1. Digital marketing designed for a specific audience. Sure, traditional marketing has always been constructed with an audience in mind, but nothing like how social media marketing is designed.
It’s a world full of niches, and specificity is key. When an ad for a razor shows up on LinkedIn, it’s going to be very different from the corresponding ad for Facebook. But the same is holding true outside of the social media world. With tools that allow retargeting, predictive algorithms that can suggest products you might want to buy and can even show you plain-old ads better geared toward individual audiences. There’s no doubt, social media has shown digital marketers a better way to improve ROI.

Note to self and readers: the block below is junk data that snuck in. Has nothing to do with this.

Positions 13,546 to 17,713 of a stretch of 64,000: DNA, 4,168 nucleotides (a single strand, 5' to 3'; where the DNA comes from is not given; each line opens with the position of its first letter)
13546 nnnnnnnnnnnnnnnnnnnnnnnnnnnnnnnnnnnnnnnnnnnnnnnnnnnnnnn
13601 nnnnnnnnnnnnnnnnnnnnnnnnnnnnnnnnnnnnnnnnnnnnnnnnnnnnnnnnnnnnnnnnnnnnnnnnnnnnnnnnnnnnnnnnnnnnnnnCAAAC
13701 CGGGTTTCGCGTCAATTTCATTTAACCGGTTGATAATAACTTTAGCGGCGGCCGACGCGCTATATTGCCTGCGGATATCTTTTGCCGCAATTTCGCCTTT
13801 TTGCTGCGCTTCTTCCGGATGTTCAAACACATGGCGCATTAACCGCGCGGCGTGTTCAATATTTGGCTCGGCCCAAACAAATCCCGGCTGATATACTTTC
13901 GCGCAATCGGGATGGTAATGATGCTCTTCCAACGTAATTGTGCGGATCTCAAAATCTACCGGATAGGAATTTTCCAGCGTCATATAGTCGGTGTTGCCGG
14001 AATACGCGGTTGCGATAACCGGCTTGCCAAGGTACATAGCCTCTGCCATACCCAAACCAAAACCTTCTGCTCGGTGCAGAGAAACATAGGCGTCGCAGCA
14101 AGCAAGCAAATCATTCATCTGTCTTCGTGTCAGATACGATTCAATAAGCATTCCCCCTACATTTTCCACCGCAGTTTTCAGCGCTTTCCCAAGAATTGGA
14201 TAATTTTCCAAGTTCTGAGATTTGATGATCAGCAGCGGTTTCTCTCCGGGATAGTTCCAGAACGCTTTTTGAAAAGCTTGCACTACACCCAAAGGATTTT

2. Data is everything. Facebook has been collecting data for years, making it easy to target very specific audiences, but also creating a means to really measure that information in a quantitative way.
The analytics of the social media world are robust, forcing other digital marketing platforms to follow as best they can. Once digital marketers designate their KPIs, they can begin to see patterns emerge based on how visitors behave on their sites and fill in the blanks about why their product isn’t selling as well as they’d hoped.
3. Turning emotional manipulation up to 11. From Russian operatives using social media to create a massive social split in America to marketers using it to break down barriers to a sale, social media has a special way of reaching deep inside its users.